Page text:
The Deal: It's the second issue of Image Comics' surreal slice-of-life comic, starring the doll-looking Li'l Depressed Boy. This month, LDB is still pursuing his dream girl — even though he can't remember her name.
The Good: LDB is an oddity in the world of "mainstream" monthly comics; even at a creator-centric company like Image, this book features a mellow pacing and everyday subject matter that makes it totally different from titles like Green Lantern or The Walking Dead. Sure, the comic book world is littered with slice-of-life comics — but not from one of the industry's bigger publishers. That said, reading LDB feels like taking a vacation from the violence and blood-soaked stuff that fills the stands these days. Sure, some may find the script rather mundane (with this issue's biggest action scene taking place at a bowling alley), but it's the mundane nature of the tale that makes it so engrossing and enjoyable. And when it comes to the art, Sina Grace turns out a great crop of pages; her work is stylized and sparse, but it still packs an emotional punch.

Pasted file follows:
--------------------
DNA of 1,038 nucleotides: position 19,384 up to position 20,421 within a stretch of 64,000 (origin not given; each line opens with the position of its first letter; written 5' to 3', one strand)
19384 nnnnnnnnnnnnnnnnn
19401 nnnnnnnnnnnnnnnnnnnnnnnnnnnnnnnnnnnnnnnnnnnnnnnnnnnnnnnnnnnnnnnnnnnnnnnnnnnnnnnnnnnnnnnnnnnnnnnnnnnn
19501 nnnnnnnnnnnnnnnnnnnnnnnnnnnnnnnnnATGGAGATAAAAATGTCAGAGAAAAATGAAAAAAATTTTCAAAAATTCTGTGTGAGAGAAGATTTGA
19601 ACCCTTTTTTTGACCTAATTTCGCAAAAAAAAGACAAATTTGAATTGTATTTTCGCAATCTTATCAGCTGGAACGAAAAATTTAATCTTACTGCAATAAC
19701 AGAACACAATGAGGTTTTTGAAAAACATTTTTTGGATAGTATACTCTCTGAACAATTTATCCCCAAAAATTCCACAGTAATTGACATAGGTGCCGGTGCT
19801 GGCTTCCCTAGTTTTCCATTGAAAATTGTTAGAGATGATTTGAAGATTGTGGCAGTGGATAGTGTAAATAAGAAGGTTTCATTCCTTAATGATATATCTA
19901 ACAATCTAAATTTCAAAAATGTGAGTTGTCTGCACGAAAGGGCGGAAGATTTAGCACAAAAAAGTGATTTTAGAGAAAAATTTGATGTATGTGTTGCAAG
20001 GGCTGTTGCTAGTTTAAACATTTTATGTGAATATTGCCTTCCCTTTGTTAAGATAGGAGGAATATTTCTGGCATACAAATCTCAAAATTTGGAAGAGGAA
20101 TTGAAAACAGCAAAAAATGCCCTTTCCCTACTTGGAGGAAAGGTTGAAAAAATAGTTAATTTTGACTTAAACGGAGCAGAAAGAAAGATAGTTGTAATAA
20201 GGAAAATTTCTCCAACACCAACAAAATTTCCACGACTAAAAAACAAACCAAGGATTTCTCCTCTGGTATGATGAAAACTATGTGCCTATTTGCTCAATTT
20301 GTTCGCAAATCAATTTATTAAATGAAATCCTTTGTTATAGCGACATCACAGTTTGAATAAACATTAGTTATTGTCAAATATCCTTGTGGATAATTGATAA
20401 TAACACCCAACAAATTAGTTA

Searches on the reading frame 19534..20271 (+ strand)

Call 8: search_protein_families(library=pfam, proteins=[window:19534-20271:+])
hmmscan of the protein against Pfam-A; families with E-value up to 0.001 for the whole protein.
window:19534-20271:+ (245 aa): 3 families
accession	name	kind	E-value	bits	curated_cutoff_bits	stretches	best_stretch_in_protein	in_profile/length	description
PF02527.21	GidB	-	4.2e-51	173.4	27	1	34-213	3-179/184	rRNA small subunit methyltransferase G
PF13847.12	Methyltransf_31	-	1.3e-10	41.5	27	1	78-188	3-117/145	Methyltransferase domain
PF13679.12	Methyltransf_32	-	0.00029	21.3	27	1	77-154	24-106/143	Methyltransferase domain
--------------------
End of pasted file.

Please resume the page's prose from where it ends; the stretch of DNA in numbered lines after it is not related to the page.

The Bad: I guess my only complaint about LDB is that for such a depressed boy, he seems rather happy. Melancholy? Yes. Depressed? Not so much. Of course, disaster could be on the way next issue. We shall see what happens.
The Verdict: Take an escape from action-packed comics and check out this breezy, easy series.
Witchfinder: Lost and Gone Forever No. 2: British horror-hunter Sir Edward Grey's adventure in the American West continues this issue. I'm digging the story, but I'm really loving the art by comic legend John Severin.
The New Avengers No. 10: Would someone wake up writer Brian Michael Bendis? The guy really seems to be sleeping through his scripts these days. This month, not much happens ... and that's sort of what happened last issue. Moreover, the unnecessary ret-con that he's spinning — in a sad attempt to mimic the movie continuity — is laughingly awful.
Reviewed materials provided by Heroes Aren't Hard to Find: www.heroesonline.com.
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